Fourth analytical apparatus means (for analyzing the aroma emitted from the surface of the living fruit of FIG. 3) comprises fourth trapping tube means 132, 133 inserted into enclosure 134 which enclosure is sealably affixed on surface 138 of the living fruit. The trapping tube means is connected to tube 130 which is connected to negative pressure pump 128 ("fourth negative pressure pump means") associated with analyzer 184 ("fourth analyzer means")(e.g., GC-mass spectral analyzer; nuclear magnetic resonance analyzer; and infrared analyzer). The apparatus is maintained in place in conjunction with the living fruit, e.g., the living fruit shown in FIG. 3 having pit 183 contained therein. The trapping tube 130 is inserted into the enclosure means (e.g., a hemispherically-shaped cup means having an inner cup means void 134 and an outer cup means surface surrounding the void 134 and terminating at a substantially circular rim of radius R22 with the inner volume of said cup means being about: ##EQU10##

Thus, when the third negative pressure pump means 126 and the fourth negative pressure pump means 128 are simultaneously engaged, the components of the aroma evolving from the outer surface of the living fruit 1000 are entrapped in the fourth trapping tube means 132 and the third trapping tube means 122 simultaneously, enabling the contents of the third trapping tube means and the fourth trapping tube means to be continuously analyzed using said third and fourth chemical analysis means 186 and 184, respectively. Simultaneously, trapping tube means 24 and 33 enable the analysis by analyzers 86 and 84 to take place of the aroma components of the inner wood section 88 of tree 104 and of the outer bark surface section 38 of tree 104, respectively.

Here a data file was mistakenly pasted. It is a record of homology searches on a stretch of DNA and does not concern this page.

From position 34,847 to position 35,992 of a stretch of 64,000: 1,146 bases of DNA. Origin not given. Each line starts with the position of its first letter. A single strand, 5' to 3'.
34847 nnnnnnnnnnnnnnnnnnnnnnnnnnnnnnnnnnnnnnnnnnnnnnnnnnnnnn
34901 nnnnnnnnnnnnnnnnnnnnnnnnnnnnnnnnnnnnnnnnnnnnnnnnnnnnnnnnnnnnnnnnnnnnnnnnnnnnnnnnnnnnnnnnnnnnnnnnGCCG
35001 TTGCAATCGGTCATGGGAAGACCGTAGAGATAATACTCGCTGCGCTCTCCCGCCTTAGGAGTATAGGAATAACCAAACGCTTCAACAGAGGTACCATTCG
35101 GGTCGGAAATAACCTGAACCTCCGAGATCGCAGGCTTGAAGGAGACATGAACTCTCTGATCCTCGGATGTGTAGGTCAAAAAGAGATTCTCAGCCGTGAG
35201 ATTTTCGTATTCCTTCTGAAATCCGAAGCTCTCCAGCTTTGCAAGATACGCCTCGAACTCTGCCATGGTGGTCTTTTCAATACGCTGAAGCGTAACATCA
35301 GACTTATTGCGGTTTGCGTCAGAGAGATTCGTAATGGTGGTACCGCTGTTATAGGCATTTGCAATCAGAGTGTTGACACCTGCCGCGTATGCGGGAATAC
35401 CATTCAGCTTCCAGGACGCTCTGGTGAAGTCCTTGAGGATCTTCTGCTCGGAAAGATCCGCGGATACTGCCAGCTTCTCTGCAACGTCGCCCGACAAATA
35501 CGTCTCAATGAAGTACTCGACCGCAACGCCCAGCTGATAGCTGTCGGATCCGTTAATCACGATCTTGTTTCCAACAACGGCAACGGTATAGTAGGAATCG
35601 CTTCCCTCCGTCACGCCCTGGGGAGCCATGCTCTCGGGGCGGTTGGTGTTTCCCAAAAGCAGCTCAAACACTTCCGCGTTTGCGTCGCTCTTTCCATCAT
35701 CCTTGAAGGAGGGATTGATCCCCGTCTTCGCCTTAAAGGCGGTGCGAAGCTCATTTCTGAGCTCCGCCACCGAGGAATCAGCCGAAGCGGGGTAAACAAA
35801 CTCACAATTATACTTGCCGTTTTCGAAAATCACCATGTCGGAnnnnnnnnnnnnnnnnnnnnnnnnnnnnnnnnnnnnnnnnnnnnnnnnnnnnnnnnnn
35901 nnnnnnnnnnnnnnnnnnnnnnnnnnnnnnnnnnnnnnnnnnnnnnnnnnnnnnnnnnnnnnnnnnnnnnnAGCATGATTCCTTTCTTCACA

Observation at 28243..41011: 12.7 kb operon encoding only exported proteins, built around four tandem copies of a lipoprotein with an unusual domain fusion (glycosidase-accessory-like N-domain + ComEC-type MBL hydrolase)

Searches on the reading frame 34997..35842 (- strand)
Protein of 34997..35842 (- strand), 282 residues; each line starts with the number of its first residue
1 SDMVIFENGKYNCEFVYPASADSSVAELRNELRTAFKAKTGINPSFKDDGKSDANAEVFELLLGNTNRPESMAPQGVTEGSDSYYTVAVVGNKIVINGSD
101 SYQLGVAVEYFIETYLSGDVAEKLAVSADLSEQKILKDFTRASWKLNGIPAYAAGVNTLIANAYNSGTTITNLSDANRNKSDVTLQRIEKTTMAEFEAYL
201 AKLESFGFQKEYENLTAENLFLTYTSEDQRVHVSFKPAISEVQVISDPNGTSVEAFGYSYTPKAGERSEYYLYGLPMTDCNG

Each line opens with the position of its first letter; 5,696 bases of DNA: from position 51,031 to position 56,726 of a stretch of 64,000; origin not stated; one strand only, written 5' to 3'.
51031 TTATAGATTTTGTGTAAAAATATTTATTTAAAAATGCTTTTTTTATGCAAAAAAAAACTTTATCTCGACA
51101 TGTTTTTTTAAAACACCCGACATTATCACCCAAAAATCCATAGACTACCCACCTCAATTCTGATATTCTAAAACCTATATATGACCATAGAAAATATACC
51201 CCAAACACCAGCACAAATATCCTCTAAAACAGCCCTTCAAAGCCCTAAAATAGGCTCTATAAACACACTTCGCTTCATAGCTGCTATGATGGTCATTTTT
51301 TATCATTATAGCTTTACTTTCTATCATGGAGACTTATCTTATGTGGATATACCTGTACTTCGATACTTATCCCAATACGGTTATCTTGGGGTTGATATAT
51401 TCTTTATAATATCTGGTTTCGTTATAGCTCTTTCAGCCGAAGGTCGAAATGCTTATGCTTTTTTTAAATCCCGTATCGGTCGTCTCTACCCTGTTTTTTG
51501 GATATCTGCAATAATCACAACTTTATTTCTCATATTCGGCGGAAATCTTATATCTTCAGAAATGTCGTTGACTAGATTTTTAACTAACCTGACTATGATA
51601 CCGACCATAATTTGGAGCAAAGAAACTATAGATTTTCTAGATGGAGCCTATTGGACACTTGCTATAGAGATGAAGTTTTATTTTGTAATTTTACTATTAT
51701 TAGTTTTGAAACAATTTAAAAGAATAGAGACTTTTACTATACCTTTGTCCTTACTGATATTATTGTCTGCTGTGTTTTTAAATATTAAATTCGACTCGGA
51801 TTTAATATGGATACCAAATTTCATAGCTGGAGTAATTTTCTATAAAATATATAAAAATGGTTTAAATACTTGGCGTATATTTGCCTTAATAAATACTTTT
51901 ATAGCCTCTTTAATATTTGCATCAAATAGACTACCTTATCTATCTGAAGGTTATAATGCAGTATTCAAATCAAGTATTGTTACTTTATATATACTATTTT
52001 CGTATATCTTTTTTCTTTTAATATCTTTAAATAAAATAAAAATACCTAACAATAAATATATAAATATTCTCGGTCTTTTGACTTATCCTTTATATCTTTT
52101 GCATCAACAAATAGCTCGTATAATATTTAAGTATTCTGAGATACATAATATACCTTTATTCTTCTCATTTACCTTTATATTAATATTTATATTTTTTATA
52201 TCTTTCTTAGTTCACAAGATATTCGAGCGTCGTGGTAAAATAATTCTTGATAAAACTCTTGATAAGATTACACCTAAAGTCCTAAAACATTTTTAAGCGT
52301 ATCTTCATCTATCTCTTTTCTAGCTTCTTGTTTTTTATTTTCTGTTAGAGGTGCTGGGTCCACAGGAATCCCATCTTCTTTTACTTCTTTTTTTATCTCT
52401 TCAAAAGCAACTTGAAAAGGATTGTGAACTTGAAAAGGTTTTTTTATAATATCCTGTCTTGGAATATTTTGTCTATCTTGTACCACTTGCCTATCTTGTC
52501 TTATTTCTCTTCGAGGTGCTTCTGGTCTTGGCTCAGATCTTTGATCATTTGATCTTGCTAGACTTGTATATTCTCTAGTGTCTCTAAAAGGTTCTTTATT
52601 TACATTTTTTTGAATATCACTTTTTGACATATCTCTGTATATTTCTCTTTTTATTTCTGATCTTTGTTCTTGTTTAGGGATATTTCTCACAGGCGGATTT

The detailed description of FIGS. 4A and 4B is set forth in the description of Example I, infra.

Thus, the following Example I is illustrative of our invention but our invention is only limited by the scope of the claims following said example.

EXAMPLE I Head Space Sampling and the Analysis of the Interior and Exterior of a Living Tree Objective

To analyze the head space of the exterior and interior of a living Douglas Fir tree to determine, through GC/MS analysis, the difference between the interior and exterior volatile head space constituents.

Procedure

A mature Douglas Fir tree approximately 18 feet tall and 8 inches in diameter at the base was chosen for headspace sampling and is the subject of the instant investigation.

A 1/4 inch hole was drilled half way through the base of the tree to a depth of approximately 4 inches. A glass tube 5 inches×1/4 inch outer diameter was then inserted 3.5 inches into the drilled-hole of the tree. A 1/8 inch diameter×4 inch long TENAX® headspace trap was then placed into the hollow glass tube that was inserted into the tree. An alpha-2 pump (vacuum pump) was then attached to the trap and sampling begun.

Simultaneously, a clear spot was chosen opposite the interior sampling port at the base of the tree. A 25 ml ×1/2 inch clam shell headspace sampling apparatus was wired to the base of the tree.